CAR REVIEW: Subaru XV

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Steve Sharpe drives Subaru’s first entry into the SUV market

THE XV is an special car for Subaru – even the company’s MD in the UK says “the XV is the most important new model for Subaru UK in a generation”.

It’s Subaru’s first foray into the compact crossover market – a market dominated by the likes of Audi’s Q3 and Nissan’s Qashqai amongst others – and the company has high hopes for the car, with the MD expecting it to become one of Subaru UK’s biggest-selling models.”

Subaru is determined to gain some ground lost on other manufacturers. Sales have been in decline in this country over the last few years and the company seems to be most associated with the slightly mad flying machines the Impreza and the WRXi.

So now Subaru are introducing a new range of cars to appeal to a wider audience, including the sporty BRZ and this SUV.

It’s meant to appeal to the typical SUV customer, a driver that wants the comfort and practicality of a family hatchback allied with the capabilities of an all-wheel-drive machine – just as happy in an inner-city multi-storey car park as it is in a muddy field or on a snow-bound country lane.

For a start the XV stands out from the crowd. Whereas many SUVs are going down the smooth and rounded route, the XV is all angles and ridges.

The flanks are flattened and the rear end is sharply cut away. The wheels, too, are individual, being black with a silver trim.

It might not be to everyone’s taste but the styling certainly gives the XV a muscular presence on the road.

Inside the cabin things are pretty spacious – there’s loads of room in the front, less so in the back, but a six-footer will be accommodated pretty well, and those with long legs will be particularly pleased in the front.

There is storage space for small objects at locations around the driver’s seat to store bits and bobs like wallets, smartphones, portable music players, and other personal items, but the boot is a little on the small side.

Quality is a little mixed – the dashboard and console is made up of soft-touch, cushioned plastics on the whole but other areas, such as the doors and the central console – are constructed in hard plastic and seem a little low-budget.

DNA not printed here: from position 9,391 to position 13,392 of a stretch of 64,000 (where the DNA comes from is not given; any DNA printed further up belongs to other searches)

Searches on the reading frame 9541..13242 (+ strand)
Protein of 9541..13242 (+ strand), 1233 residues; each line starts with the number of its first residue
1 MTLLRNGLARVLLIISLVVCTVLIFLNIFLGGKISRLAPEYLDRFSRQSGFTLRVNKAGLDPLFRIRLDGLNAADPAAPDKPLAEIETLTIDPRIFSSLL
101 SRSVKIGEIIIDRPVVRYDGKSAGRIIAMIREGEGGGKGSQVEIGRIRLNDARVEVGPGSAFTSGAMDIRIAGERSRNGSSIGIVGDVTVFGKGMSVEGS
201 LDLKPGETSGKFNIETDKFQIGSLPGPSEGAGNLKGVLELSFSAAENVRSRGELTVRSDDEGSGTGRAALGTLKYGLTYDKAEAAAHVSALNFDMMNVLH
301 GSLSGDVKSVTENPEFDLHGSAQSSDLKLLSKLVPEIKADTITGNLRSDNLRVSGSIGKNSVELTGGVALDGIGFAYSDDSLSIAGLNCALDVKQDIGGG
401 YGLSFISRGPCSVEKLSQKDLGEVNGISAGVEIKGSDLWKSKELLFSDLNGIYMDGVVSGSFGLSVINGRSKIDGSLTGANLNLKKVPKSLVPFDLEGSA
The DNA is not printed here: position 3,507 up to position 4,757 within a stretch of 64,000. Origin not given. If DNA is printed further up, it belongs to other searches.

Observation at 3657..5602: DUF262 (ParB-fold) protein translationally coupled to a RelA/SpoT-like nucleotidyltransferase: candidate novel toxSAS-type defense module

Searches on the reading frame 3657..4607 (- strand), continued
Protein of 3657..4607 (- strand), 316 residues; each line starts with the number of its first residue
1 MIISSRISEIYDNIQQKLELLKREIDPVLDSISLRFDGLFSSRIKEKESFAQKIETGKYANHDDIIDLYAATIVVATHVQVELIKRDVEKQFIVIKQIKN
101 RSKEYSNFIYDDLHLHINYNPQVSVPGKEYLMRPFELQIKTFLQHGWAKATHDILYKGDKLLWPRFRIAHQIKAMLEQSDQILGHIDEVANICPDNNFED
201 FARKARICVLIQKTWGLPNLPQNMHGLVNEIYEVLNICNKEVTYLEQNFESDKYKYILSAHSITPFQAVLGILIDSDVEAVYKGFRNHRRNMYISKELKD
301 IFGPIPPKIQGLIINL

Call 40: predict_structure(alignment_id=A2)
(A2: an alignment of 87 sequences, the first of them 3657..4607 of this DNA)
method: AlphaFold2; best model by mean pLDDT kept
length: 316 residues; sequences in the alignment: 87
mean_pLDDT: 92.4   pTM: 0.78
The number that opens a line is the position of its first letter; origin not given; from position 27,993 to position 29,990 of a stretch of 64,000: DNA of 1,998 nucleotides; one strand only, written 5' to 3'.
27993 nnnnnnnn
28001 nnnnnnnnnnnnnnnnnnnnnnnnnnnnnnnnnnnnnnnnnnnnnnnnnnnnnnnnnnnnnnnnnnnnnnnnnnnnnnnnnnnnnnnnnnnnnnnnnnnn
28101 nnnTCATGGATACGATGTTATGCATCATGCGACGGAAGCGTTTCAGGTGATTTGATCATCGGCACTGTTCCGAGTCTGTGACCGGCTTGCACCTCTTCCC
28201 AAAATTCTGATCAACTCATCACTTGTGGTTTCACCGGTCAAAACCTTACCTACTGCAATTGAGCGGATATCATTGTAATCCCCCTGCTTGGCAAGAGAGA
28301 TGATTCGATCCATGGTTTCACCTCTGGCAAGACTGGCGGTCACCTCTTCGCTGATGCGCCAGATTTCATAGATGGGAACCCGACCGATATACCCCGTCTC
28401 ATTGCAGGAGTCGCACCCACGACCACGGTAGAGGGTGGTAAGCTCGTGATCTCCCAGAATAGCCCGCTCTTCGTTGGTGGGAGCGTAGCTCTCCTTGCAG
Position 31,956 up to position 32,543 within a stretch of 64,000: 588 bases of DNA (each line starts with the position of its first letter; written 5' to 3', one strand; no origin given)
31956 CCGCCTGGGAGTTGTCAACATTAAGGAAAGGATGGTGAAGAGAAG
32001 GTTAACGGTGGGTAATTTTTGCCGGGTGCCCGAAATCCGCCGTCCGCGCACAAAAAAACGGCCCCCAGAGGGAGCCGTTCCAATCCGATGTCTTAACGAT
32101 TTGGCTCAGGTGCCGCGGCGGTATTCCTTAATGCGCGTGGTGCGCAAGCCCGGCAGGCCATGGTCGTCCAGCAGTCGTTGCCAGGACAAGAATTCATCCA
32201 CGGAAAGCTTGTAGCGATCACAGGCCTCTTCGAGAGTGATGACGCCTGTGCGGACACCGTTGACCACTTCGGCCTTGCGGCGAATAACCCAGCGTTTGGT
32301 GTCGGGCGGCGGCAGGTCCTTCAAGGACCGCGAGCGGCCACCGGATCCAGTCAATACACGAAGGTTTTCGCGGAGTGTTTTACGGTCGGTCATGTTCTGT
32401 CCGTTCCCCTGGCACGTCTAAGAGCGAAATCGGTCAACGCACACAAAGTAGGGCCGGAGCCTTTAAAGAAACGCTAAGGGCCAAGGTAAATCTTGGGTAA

But everything fits well and all the plastics look like they will stand a good drubbing from a family over the years.

The instrument panels are very clear and easy to read and although the digital screen in the centre of the dashboard is a little on the small side compared to some rivals it’s easy to follow.

Some of the dials are a tad difficult to work out at first, including the heating dials and the stereo controls, which are a little counter-intuitive.

It’s a comfortable cabin all in all – the seats are big and supportive and the seating position is high with good visibility, although the wide pillars at the rear can obscure vision.

The new XV line-up in the UK offers customers a choice of three engines – 1.6 and 2.0-litre petrol, and 2.0-litre diesel) and three transmissions (five and six-speed manual, six-speed CVT automatic).

There are be three trim levels on offer – S, SE and SE Lux Premium.

The diesel version is going to be the most popular for UK buyers, with its combination of versatility and economy.

It’s powered by Subaru’s much-acclaimed Boxer engine, which provides powerful performance.

Although the car is big and tall, the 2-litre diesel engine accelerates impressively right from first gear through all the gears.

It runs quietly, smoothly and efficiently at most speeds, and it’s only at the very highest of revs that it begins to protest.

But you can reach 60mph in around the nine-second mark, which isn’t bad for a car of this size.

All versions have four-wheel drive and you get incredible grip on the tarmac, and there’s not too much lean around bends despite the height of the XV.

You can feel the road through the big tyres when you’re driving at low speeds, though, and there’s a degree of noise coming through at motorway speeds, but it never reaches a degree to become annoying.

The gearbox is knotchy but crisp and the steering supplies a good feel for the road.

Although most of the time this XV spends on the road will be on tarmac, the high road clearance and all-wheel-drive should ensure that any time spent on mud or wintry conditions shouldn’t prove too onerous.

It actually proved to be an enjoyable car to drive day in, day out.

The biggest problem faced by the XV is the quality of the opposition. Rivals like the Q3 and the Qashqai, plus models from VW, Skoda and the like, have a firm grip on the market.

But although the XV loses out in some departments, it holds its own strongly in others.

It has an excellent safety statistics and Subaru’s new three-year aftercare is included in the price, offering benefits worth over £7,000.

All XVs come with alloys, air-conditioning, four electric windows and front foglights, but SE trim provides Bluetooth, MP3 input and a leather steering wheel.

You’ll need to go for top-spec models to upgrade to powered leather seats, a sunroof and sat-nav.

The range starts at £21,295 for the 1.6 petrol version, rising to £29,995 for the 2-litre diesel in top spec form.

That puts the XV on a par with the Q3 and more expensive than the Qashqai.

Official economy figures are around 50mpg but my average tended to be 10 miles or so less than that, and the Subaru might not keep its price down the line as well as the Audi or the Nissan

The XV is an important car for Subaru and signals an important period in the brand’s history

The individuality of the XV will appeal to buyers who are looking for something a little different.

It’s an SUV with a few faults but with a lot going for it.

Subaru XV

Engine: 2-litre diesel

Transmission: Six speed manual

0-62: 9.3 secs

Top speed: 122mph

Economy: 50.4mpg

Price: £26,295